How Artists’ have evolved using online communities in social media spaces

Social media is incredibly popular in this day and age, with roughly 29% of the worlds population having at least 1 active social media account according to an info graph on wearesocial.net. One of the main online media spaces are called ‘Online Communities’ which are spaces where people with similar interests can come together and actively participate in sharing, discussing and learning different topics; from artwork to DIY’s, photography to politics, if you can think of it chances are there is already one out there.

In my opinion one of the heaviest population of users are Artists’, with a huge number of spaces dedicated solely to artists’ and artwork with sites such as DeviantArt.com with ‘according to wikipedia’ over 25 million members as of 2013 and applications and platforms such as Instagram, Flickr, Pinterest.. Not to mention the huge amount of blog spots just for Artists’ and sharing artwork.

Social media has really helped by giving artists’ a way to discuss, share and recreate artwork with other artists and even people who aren’t doing the artwork themselves but enjoy looking at other peoples work. The main advantage however, is the fact the artist now has a means of showing the world their artwork. In a not so long ago past, the only way you could get your artwork out to be viewed would be via museums and smaller art galleries and most up and coming artists would never have a chance. Julie King from todaymade.com quoted that ‘Images are King on social media’ which is a very true statement. If you look at the news feed on Facebook every 2nd post is a picture and you find yourself skipping the text and going from picture to picture, being that they stand out and are simple to decipher. In the same article here it shows just how powerful social media and communities can be for artists’ wanting to share their work with 4 basic steps;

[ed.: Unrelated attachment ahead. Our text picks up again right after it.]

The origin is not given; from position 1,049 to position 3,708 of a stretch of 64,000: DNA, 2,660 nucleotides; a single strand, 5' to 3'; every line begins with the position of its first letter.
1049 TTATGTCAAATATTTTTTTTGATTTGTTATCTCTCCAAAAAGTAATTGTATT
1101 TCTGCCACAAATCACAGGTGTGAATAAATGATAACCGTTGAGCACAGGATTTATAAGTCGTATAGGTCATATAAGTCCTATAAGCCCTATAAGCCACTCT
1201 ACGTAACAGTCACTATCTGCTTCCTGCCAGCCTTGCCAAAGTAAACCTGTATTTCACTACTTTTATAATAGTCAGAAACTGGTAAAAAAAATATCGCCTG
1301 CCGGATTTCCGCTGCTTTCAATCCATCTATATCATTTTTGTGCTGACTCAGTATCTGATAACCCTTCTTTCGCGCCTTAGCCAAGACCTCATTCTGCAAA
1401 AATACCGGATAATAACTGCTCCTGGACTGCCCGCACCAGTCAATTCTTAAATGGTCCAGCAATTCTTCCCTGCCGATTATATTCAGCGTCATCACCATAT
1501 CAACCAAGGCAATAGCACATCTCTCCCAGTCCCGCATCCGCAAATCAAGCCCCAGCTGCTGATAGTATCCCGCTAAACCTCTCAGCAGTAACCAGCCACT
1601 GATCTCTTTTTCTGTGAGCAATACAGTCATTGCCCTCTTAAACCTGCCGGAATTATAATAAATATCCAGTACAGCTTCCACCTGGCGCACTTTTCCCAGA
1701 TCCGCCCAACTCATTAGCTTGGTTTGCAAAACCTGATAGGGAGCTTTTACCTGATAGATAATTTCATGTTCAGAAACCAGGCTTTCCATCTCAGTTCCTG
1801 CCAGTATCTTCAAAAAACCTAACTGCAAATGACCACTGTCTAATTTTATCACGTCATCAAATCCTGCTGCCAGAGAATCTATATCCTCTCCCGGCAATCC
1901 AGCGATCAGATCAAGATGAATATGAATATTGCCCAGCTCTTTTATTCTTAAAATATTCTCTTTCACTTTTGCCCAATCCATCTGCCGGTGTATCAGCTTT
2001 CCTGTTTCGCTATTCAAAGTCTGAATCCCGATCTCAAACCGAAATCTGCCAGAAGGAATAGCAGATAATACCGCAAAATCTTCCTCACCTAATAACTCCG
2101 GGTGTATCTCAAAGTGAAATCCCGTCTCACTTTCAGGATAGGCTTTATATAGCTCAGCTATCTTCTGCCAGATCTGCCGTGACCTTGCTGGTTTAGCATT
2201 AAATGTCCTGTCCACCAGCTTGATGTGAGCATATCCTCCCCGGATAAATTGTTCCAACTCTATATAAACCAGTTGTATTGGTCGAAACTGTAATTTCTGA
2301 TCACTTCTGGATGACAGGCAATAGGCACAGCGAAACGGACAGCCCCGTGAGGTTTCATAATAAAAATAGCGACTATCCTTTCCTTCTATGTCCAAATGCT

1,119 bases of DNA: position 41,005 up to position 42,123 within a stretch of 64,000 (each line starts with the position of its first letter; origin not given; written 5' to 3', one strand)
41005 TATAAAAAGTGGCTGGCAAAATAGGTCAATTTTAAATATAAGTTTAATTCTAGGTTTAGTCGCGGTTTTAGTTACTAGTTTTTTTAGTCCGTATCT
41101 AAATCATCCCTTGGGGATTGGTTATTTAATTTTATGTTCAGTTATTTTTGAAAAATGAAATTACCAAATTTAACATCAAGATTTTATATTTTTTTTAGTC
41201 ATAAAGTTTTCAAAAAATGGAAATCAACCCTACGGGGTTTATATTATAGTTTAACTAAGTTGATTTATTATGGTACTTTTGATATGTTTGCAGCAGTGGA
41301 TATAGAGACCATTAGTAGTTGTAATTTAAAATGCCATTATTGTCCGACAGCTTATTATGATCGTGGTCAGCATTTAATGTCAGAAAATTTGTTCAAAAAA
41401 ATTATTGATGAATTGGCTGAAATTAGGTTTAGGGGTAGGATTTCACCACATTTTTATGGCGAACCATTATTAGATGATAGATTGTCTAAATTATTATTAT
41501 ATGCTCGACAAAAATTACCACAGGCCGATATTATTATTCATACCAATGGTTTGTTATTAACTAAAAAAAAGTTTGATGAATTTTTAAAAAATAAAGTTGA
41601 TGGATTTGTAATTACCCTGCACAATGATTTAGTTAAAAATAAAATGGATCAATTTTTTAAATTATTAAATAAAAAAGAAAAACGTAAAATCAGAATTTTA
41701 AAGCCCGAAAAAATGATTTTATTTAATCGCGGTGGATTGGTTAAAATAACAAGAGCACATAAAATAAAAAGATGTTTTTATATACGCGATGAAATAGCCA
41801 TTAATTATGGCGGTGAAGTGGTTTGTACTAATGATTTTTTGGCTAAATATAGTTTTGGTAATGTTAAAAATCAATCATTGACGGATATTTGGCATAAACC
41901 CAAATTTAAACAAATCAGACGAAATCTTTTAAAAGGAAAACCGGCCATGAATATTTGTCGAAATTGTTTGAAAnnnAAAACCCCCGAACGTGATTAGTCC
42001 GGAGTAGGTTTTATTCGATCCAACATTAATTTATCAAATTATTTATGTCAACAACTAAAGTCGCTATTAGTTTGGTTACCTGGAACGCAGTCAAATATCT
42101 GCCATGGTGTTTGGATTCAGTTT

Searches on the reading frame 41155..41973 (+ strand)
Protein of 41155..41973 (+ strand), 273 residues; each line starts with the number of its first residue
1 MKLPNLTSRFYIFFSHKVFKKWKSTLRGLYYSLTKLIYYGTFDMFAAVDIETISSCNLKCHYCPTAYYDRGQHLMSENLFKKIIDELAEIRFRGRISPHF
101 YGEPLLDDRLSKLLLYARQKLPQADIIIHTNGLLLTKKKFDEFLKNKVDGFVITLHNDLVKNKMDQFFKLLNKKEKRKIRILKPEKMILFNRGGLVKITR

1. Create a virtual gallery (This is to generate a fanbase over a period of time)
2. Spread the word online about your gallery and upcoming events (To keep people interested and up to date)
3. Teach others your methods (People often look at artwork and want to incorporate those styles for themselves)
4. Sell! (Put a price on some of your pieces of work)
Without online communities this would have been a much different story and chances are no one would ever see your work.

As incredible and rapidly evolving artwork has been created, shared and discussed over the last decade due to online communities, it is not without its downsides. According to this interesting article by Brian Sherwin some of the main cons to sharing art in an online community is
– unhelpful feedback from other members regardless of work quality
– cultivation of uninformed opinions such as copyright law being spread from one community to another

All in all online communities for artwork and the way artists’ use them have changed the way art will be viewed forever and is a great way for anyone who wants to get their work out into the world.

Julie Neidlinger (2013) How Visual Artists Can Use Social Media To Get Famous (Sorta), Available at: https://todaymade.com/blog/social-media-artists/ (Accessed: 11th May 2015).

Brian Sherwin (2011) Online Art Community: The pros and cons of online art groups,Available at: http://faso.com/fineartviews/35111/online-art-community-the-pros-and-cons-of-online-art-groups (Accessed: 11th May 2015).

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